In addition, the hardware details on which the software is deployed as provided by the third party tools, is not verified by LMS. Therefore, during an audit, LMS would still require you to run their CPU queries to collect the required hardware details.

“Raw” measurement data as collected by the scripts from Oracle LMS (or any of the third party tool vendors) does not tell you what you would need to license. An analysis – and more important the correct interpretation of the raw measurement data – is still required to obtain a complete and accurate understanding of the software deployment. This requires expertise knowledge that needs to be maintained. This is also the reason why Oracle LMS requires the usage data gathered from third party tool vendors (or their own tools) to be shared with themselves to assess the license needs. Only after an assessment done by the right-licensing experts, you will have a clear understanding of the real license needs.

You should think about the software inventory tools as your ERP system. Every ERP has a Tax Report functionality. It’s great that you can have such an automated report since it saves you a lot of time and energy to get the numbers. However, before sending it to the Tax authorities would you let your accountant and/or Tax expert review and analyze the data coming out of your ERP system?

WHAT SOFTWARE PROGRAMS ARE TYPICALLY INCLUDED IN AN ORACLE LICENSE AUDIT?

Oracle’s Product portfolio includes a large number of different software programs, also due to the large amount of acquisitions done over the years (e.g. BEA Systems, Siebel Systems, PeopleSoft, JD Edwards etc.). Any of these software programs which are owned by Oracle Corporation can be subject to an Oracle License Audit especially if there is a high (financial) risk of non-compliance. However, Oracle’s audit team typically focuses on a certain number of Oracle programs due to the large number of end-users making use of these programs and the high financial risks of non-compliance that these Oracle programs represent. The Oracle programs on which the audit team typically focuses are Oracle Database (including Database Options and Database Enterprise Managers), Oracle Application Server, Weblogic and Tuxedo (either purchased in the past through BEA or after the acquisition through Oracle), SOA, E-Business Suite, Siebel and JD Edwards. In certain countries/divisions, like the US, some focus is also placed on Agile / Autovue programs as in the EMEA some additional focus is placed on Primavera programs.

ORACLE PROVIDED ME WITH A LIST OF ALL OR OUR LICENSES. IT LOOKS OK TO ME. ARE WE DONE?

You could be tempted to end the validation of your current licenses at this point due to the time constraints and efforts it will take you to validate the list provided by Oracle. You may assume that an organization like Oracle should be able to provide you with a complete and accurate overview of your licenses. You could, however, end-up overpaying if you don’t complete this validation. Why? In many cases where we have performed an analysis of the list of licenses as provided by Oracle vs. the actual agreements, many discrepancies were identified. Discrepancies such as the fact that license metrics may not be correctly registered within the internal systems of Oracle (e.g. after one of the many acquisitions), the current (and not the contractual) license metric definitions are applied, the products/components which are part of a certain license are not taking into account by the auditors, etc. All these differences that can potentially be identified during the validation process should be documented and dealt with in the audit process.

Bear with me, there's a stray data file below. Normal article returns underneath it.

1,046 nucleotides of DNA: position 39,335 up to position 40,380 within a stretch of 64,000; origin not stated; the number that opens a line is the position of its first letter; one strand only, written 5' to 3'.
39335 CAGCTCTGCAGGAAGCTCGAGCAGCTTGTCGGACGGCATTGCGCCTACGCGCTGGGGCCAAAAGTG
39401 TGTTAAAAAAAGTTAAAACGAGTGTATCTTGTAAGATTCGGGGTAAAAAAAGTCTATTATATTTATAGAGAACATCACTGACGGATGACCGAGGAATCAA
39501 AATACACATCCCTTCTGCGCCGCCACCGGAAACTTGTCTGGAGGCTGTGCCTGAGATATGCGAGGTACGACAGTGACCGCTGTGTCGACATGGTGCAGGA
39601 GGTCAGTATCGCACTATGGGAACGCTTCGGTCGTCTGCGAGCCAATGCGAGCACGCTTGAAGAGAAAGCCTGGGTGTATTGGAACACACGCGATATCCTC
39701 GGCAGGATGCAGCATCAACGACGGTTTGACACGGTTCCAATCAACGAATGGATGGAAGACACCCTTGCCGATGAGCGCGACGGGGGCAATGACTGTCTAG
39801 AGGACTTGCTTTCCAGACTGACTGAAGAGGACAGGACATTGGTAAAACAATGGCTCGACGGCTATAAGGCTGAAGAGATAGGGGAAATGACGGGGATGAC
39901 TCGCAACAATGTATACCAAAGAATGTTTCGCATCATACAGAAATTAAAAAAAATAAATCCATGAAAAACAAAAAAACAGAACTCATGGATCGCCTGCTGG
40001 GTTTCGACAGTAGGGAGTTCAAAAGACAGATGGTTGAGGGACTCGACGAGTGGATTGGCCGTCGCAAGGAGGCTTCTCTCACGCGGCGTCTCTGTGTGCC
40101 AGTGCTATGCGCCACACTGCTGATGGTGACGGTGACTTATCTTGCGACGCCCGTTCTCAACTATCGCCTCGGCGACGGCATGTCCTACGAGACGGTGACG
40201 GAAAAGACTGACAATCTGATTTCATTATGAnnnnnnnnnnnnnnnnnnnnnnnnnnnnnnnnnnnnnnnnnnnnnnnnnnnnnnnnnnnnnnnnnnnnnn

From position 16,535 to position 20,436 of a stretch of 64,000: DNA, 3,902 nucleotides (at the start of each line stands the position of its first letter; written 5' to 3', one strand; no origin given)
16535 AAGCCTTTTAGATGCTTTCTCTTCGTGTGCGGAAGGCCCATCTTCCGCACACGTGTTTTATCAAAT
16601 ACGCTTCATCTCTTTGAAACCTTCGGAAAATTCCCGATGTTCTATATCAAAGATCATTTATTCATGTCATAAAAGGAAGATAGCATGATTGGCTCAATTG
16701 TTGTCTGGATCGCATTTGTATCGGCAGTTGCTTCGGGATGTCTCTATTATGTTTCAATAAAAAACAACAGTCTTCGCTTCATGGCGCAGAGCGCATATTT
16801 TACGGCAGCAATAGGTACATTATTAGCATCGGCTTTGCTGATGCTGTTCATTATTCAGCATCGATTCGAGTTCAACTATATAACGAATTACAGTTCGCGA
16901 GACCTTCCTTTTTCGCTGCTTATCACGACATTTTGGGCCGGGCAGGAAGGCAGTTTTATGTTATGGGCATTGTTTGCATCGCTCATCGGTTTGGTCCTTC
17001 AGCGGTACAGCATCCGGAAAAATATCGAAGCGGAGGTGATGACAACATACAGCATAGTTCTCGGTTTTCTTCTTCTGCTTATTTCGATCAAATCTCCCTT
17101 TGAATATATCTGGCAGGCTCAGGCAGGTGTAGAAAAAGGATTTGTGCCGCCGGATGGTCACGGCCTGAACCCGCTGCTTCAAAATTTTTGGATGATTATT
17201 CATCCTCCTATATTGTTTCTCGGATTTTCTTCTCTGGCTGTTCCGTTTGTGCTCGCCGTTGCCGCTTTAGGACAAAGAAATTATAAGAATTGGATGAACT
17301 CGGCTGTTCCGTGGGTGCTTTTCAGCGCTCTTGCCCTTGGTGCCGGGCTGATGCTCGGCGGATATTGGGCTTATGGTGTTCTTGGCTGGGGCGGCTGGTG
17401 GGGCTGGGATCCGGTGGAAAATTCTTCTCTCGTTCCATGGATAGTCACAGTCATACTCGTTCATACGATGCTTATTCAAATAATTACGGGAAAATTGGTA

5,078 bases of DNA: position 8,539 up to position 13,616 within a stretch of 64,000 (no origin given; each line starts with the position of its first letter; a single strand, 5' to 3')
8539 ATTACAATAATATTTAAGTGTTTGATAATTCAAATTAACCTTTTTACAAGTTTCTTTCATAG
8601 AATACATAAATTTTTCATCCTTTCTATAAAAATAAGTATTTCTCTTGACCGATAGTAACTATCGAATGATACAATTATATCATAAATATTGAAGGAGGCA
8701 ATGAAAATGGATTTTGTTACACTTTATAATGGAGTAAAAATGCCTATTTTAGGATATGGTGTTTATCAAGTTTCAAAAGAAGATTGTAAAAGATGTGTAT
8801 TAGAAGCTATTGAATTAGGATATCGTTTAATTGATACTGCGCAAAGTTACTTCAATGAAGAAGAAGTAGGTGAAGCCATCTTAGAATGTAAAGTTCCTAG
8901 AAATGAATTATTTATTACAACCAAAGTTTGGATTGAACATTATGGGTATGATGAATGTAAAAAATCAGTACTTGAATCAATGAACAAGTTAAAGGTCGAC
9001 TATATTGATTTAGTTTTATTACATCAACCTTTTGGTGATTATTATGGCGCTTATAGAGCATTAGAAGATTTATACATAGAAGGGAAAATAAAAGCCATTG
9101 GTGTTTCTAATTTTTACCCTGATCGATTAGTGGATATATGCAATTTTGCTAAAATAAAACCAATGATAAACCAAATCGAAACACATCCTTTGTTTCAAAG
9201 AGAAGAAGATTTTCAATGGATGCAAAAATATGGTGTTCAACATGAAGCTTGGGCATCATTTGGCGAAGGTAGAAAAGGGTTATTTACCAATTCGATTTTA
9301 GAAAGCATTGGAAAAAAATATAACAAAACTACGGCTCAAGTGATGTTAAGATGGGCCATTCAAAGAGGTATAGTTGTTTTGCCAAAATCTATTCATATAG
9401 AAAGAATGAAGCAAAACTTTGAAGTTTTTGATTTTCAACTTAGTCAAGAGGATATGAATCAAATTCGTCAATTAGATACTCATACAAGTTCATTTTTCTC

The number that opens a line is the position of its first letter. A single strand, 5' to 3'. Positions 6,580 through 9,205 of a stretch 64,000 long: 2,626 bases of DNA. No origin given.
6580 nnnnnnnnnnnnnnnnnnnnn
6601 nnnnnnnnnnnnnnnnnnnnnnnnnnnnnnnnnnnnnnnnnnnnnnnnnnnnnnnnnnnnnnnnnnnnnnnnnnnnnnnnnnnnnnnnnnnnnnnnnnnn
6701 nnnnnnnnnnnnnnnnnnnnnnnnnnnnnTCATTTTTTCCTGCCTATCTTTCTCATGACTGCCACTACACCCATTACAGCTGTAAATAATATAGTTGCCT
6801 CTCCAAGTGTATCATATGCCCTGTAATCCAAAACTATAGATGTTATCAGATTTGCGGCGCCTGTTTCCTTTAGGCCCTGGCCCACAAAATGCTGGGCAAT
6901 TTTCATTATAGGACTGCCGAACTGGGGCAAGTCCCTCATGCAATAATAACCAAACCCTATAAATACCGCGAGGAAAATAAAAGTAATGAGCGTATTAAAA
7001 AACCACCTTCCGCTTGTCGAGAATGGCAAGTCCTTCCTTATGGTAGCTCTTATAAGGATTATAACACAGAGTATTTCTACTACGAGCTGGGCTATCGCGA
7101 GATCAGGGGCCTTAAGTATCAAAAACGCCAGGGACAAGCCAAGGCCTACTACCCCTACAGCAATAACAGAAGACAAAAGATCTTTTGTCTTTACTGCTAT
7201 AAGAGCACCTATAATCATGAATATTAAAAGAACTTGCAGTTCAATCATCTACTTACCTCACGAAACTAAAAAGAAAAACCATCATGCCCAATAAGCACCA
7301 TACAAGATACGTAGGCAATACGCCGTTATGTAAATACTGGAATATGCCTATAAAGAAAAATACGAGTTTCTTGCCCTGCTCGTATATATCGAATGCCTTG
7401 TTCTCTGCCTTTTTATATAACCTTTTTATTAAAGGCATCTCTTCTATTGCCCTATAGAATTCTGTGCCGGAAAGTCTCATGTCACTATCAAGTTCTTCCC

It is, therefore, important to gather all Ordering Documents, License Agreements (either Software License & Services Agreements (SLSA’s), Oracle License & Service Agreement (OLSA) or Oracle Master Agreements (OMA’s)), Support Maintenance Renewals, Partner Ordering Forms, Partner Agreements and the corresponding program documentation (which is part of the license agreement) and any other paperwork (e.g. invoices, POs, commercial proposals/emails from the past) that provides insight into the obtained license and support rights.

WE HAVE REACHED A SETTLEMENT; SHOULD I BE CONCERNED ABOUT ANYTHING ELSE?

Once thing you should include in a (commercial) settlement on identified license compliance issues by Oracle, is to receive a written conformation (“Close Letter”) from the Oracle compliance team (License Management Services). This letter should confirm that Oracle releases, discharges, and acquits your organization of and from any and all obligations, debts, liabilities, claims, causes of action, promises, penalties, interest, attorneys’ fees, and all damages of all kinds and character whatsoever, (including but not limited to, license fees, maintenance fees, infringement penalties, actual, consequential, and punitive damages, known or unknown, asserted or un-asserted) arising from the identified compliance issues.

If the case makes it to court, it will likely become public record and the negative publicity could be more damaging than the offense and fines.

WE UNDERSTAND ALL THE RISKS AND HAVE DECIDED TO DO OUR OWN SELF-AUDIT. WHAT KIND OF ERRORS SHOULD WE BE AWARE OF WHILE WE INVESTIGATE OUR OWN SOFTWARE LICENSING USAGE?

From our experience working with scores of clients around the world, we have discovered approximately 50- 60 areas that companies frequently reported inaccurately during an audit.

A number of these area’s include:

  • Failure to recognize historical entitlements (products purchased 3-9 years ago) that can be used to mitigate current licensing gaps.
  • Incorrect application of wrong license metrics (often the license metrics under which Oracle nowadays sells the licenses) instead of the contractual license metric definitions and corresponding agreed terms and conditions.
  • Licenses from mergers and acquisitions that can be used to mitigate current licensing gaps.